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Journal of a Seaplane Cruise Around The World
Part Two: Europe

Thursday, September 27

Stettin to AmsterdamThe story of today ought really to be written by Lighthorse Robert Wilson, who started off on his own to see the Holland countryside from the lofty perch of a bicycle saddle. He went by train to Leyden and there rented a steed under the penalty of depositing his passport, so that it was fairly certain his tired legs would eventually bring the vehicle back to its owner. He claims to have done 40 miles in circular fashion around Leyden, going cross-country without a map. At one moment he was being thrown out of an estate, and at another time rode for miles along the beach on the English Channel. He does not walk quite straight any more, but he can talk the language and could undoubtedly write an intriguing book about navigation with a bicycle. It seems he considers it a swell day.

There was no operating for this morning, but Oljenick showed me all through his clinic and we spent most of the time in the surgical amphitheatre, which is a museum of ingenuous contrivances. There are electrically heated, thermostatically controlled cabinets for maintaining solutions at the proper temperature; instrument sterilizers in which cold water circulates around the rim so that steam cannot escape into the room, nor do the nurses get burned when they open the lid to lift the instruments. The hundreds of instruments are placed in neat row on the shelves and there is a special rack for the burrs; sixty for the pantostat, twelve for the Stille hand drill, and about sixty others, each one inserted into its hole, and the rows are identified by neatly engraved titles on a highly polished metal plate. On the walls of the operating room are three red lights which are connected in series with the leads of the three-phase motor which runs the sucker; if the sucker quits and one light goes out, it may be circuit trouble, but also it may be a burned out bulb, so that if you look across the hall in the "infected case O.R. " and find all three bulbs lighted, then the trouble was not the A.C. current source. The x-ray equipment has been worked out in great detail and everything is arranged for convenience. For example, in order to read the ammeters in the dark there is a special focusing light with a red glass which can be turned to illuminate nothing but their faces. He was rather put to it to crowd everything into the small developing room, but it has been marked off into 'Wet Side' and 'Dry Side' and includes an electrical drying oven for rapid processing of films, which is reached by means of a hinged sliding stepladder. In the interest of quietness, the x-ray motors were moved to an upper floor, but in case one wishes to hear the motors in the x-ray laboratory, there is a microphone loud speaker circuit which picks up the whirr of the motors and amplifies it into the room where the plates are being taken.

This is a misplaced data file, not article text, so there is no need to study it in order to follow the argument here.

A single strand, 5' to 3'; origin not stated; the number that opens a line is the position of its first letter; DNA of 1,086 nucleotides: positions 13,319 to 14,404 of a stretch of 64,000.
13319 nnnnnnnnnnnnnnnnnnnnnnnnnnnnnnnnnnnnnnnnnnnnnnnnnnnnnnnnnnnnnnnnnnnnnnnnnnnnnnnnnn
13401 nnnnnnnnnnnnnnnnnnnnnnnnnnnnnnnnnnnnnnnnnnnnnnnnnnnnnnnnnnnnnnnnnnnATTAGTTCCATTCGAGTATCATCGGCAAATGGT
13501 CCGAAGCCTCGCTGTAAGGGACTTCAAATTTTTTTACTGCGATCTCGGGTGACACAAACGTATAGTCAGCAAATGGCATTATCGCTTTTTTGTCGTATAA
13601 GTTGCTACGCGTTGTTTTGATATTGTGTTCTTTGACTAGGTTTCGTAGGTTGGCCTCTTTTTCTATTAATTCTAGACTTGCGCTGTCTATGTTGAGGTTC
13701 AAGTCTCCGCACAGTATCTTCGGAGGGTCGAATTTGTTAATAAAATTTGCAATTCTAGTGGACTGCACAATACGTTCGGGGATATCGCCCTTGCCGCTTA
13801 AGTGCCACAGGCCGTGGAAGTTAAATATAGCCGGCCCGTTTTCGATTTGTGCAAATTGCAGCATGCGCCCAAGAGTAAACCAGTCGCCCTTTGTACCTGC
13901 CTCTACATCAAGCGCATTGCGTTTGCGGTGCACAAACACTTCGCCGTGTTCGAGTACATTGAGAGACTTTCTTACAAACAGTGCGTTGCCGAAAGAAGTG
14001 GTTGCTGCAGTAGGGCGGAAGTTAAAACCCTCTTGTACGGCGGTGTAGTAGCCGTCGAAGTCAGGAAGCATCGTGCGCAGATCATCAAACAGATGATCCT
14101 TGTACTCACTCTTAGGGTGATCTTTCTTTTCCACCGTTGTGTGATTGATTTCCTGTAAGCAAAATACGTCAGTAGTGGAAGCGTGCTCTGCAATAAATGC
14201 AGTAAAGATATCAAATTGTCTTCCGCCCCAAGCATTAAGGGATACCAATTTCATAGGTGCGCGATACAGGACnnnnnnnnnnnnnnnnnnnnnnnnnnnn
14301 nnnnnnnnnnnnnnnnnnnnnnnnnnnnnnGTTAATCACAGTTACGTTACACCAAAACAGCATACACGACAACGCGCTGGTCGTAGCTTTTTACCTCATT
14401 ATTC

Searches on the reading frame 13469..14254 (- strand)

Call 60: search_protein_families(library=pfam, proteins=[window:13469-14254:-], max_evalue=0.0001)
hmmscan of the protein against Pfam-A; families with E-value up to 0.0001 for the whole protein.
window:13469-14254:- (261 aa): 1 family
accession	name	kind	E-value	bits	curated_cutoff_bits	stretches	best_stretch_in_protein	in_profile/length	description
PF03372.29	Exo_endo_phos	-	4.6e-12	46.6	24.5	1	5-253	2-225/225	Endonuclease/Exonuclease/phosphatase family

Promptly after lunch Dr. Oljenick and I started for The Hague where we sought out the Colonial Secretary so that, I might put a direct request for permission to make aerial photographs in the Dutch Indies. They were very nice to us but explained that the control of the Indies is entirely in the hands of the Governor General in Batavia, and suggested that we arrange for authority through the American Legation, to which we next repaired. A proper form of request was made through Mr. Emmett, the Minister, and Mr. Carl Fisher, the first Secretary. It so happened that there was scheduled that evening a dinner of the American residents in The Hague, some 25 in number, and Mr. Fisher invited us to stay over and join them. We gathered first at his house and then went off to a small restaurant from which emanated the most delectable odor of chicken, cooked in the best Italian style. Just as the dinner was brought on, the phone rang and poor Oljenick was informed that he must return to Amsterdam immediately because of an emergency operation at the hospital. We made our apologies and left, but managed to gain the door via the kitchen and came off with half a chicken apiece, which we devoured while finding the way in the darkness through the maze of dykes and canals. Fortunately all was well at the hospital, but I daresay that forty miles has seldom been crossed at quicker pace than in Oljenick's fast automobile.

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